If the goal of a high quality coverage report to exclude generated code, then I think the long term better solution is to have the coverage report tool take on that responsibility. Now that we have a standard for detecting if a .go file is generated (see https://golang.org/s/generatedcode and https://godoc.org/github.com/shurcooL/go/generated), the coverage report tool can detect that and report numbers without taking generated file coverage into account. It'd be trivial to report both numbers too.

This would be a better long term solution because then it only has to be done once, in the coverage tool, rather than inside every Go project that includes generated Go code and wants to exclude it in the coverage report.

Of course, it's also more work in the short term, because this doesn't appear to be implemented yet.

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I'm not spotting any issues in .travis.yml after looking over it.

LGTM.

That said, I wish we weren't adding a build tag just for coverage needs, but it's survivable.

@@ -5,6 +5,8 @@

// Code generated by gen-accessors; DO NOT EDIT.

// +build !coverage

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I hope it's going to be clear to people that they shouldn't rely on this build tag, that it's for internal coverage use only and we may change it in the future. It'd be a shame if we can't get rid of it later without breaking user programs.

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commented Aug 22, 2017

First, a question. Are you familiar with https://gocover.io/?

I'm not. That's pretty nice, though as you note, it doesn't have a badge which is a little unfortunate. An even bigger issue than that is that it doesn't allow us to see changes in test coverage, for example as a result of a pull request. The comments from coveralls might end up being too annoying to be useful (at which point we can turn them off), but hopefully makes it easier to see when some test coverage is missing.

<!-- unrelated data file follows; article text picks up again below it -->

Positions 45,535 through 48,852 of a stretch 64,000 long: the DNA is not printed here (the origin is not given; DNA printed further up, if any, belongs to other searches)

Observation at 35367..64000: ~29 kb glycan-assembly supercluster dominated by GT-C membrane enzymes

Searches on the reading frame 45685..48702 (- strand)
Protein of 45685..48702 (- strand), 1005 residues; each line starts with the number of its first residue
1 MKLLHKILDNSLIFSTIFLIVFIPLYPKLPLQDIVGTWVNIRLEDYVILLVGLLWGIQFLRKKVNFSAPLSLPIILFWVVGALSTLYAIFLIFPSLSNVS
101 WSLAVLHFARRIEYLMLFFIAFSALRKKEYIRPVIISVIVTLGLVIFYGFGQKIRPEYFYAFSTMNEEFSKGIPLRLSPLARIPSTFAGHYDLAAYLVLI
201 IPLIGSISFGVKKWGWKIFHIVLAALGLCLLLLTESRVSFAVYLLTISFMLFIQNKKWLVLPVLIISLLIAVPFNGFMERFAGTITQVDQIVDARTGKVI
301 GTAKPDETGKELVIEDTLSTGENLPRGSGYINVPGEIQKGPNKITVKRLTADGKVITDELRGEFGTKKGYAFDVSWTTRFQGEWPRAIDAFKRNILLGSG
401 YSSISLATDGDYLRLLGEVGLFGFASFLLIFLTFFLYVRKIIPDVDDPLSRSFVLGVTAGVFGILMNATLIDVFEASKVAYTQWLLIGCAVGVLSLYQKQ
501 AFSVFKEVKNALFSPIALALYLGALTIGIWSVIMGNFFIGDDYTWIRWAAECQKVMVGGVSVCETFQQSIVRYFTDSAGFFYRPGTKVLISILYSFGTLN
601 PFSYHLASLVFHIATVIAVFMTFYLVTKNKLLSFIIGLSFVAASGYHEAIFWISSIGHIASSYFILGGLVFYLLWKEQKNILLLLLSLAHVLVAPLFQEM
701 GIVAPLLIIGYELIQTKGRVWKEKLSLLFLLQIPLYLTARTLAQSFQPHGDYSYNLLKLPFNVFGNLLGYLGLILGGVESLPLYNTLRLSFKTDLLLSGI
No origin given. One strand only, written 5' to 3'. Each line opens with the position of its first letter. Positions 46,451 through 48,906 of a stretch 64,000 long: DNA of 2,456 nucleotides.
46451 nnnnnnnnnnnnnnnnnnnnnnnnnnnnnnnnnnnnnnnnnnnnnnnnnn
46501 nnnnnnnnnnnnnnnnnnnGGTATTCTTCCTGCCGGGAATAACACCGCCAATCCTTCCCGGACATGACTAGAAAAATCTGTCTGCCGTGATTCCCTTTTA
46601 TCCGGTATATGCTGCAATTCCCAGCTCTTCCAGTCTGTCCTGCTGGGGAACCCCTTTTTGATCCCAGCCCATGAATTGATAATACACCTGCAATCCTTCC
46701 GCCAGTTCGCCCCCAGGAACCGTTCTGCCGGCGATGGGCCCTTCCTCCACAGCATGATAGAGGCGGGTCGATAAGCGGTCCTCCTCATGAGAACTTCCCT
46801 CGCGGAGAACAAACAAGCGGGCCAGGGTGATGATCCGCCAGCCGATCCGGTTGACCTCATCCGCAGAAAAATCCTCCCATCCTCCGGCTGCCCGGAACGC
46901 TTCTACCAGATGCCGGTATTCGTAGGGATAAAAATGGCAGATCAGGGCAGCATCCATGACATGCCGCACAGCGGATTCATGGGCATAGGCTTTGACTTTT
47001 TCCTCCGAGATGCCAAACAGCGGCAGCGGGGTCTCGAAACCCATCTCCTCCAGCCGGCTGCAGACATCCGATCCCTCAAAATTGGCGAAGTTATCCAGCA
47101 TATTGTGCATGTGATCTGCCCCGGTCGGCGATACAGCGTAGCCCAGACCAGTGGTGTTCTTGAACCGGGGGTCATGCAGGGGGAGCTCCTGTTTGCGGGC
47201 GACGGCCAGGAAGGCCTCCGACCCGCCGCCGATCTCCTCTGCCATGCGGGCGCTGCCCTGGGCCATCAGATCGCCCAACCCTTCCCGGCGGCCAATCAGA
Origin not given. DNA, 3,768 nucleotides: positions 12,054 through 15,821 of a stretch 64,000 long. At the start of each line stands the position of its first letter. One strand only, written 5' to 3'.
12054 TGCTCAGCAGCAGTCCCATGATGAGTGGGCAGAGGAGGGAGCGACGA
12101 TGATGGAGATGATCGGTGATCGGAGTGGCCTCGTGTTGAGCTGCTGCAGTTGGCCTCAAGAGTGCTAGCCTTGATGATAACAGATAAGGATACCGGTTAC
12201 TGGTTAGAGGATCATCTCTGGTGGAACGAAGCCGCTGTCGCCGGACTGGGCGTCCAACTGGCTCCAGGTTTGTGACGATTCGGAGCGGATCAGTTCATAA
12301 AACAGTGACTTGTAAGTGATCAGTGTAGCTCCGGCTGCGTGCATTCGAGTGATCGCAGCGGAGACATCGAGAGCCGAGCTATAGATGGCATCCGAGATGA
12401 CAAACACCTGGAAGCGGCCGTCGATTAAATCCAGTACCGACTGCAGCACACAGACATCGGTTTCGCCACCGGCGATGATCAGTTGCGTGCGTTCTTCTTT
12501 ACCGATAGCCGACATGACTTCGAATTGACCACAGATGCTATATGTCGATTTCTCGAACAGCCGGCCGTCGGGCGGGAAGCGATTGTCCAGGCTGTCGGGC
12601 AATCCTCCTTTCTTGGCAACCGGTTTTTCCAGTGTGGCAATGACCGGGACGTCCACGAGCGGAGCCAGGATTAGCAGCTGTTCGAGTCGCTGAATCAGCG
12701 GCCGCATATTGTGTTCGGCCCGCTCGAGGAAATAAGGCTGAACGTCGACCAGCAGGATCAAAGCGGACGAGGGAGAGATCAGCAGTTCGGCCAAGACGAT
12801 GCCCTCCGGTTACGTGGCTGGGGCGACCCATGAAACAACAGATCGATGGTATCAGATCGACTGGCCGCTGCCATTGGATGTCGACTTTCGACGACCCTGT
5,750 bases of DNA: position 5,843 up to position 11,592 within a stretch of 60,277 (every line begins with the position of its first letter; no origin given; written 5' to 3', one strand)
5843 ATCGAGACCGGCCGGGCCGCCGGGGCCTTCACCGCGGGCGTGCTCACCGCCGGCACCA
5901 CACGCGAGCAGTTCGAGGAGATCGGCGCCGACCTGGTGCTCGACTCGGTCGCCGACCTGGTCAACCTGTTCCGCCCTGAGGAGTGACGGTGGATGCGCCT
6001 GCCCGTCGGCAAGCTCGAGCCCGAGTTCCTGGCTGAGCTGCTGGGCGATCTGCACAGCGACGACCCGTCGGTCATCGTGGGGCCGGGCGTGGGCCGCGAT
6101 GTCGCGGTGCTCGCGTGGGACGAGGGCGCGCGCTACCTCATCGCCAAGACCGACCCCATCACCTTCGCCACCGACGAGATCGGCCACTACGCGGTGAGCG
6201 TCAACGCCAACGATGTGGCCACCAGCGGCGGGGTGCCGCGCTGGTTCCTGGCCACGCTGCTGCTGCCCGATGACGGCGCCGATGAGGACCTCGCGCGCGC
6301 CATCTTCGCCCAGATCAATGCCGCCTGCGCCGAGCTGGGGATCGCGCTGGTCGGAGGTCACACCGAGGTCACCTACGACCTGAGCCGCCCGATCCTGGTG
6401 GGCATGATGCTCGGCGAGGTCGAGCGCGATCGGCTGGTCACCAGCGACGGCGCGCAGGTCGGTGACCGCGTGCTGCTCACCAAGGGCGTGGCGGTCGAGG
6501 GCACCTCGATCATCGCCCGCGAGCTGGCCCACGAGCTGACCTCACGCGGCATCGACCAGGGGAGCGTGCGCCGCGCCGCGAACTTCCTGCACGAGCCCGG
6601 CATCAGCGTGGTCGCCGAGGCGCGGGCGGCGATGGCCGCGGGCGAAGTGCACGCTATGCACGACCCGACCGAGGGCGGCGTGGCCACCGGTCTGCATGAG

why did you want to exclude generated code from the coverage report?

Given the kind of generated code we have, adding test coverage for them doesn't provide as much value. We certainly can, and I'm not opposed to it, but as you note they would need to be generated as well. At which point, you're again relying on generated code, so how do you know that's working? Tests for the tests? :)

100% test coverage should never be a blind goal. I treat coverage much like lint warnings. The goal shouldn't be to always eliminate all lint warnings, but rather it's one more tool in the toolbox.

So the point of eliminating generated code from the coverage numbers isn't to artificially inflate them, but to give a more accurate picture of what we are (and are not) aiming for.

If the goal of a high quality coverage report to exclude generated code, then I think the long term better solution is to have the coverage report tool take on that responsibility.

Sure, that would be fine. I guess another option could be to simply delete the generated file before running the coverage report. That would achieve the same purpose of what I have in this PR without needing a build constraint. What do you think of that?

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commented Aug 22, 2017

I'm not. That's pretty nice, though as you note, it doesn't have a badge which is a little unfortunate.

An even bigger issue than that is that it doesn't allow us to see changes in test coverage, for example as a result of a pull request. The comments from coveralls might end up being too annoying to be useful (at which point we can turn them off), but hopefully makes it easier to see when some test coverage is missing.

That's a good point, I forgot about that aspect. I agree, that makes it worthwhile to go through the trouble of making the changes to .travis.yml to go get the coveralls utility and all that.

100% test coverage should never be a blind goal. I treat coverage much like lint warnings. The goal shouldn't be to always eliminate all lint warnings, but rather it's one more tool in the toolbox.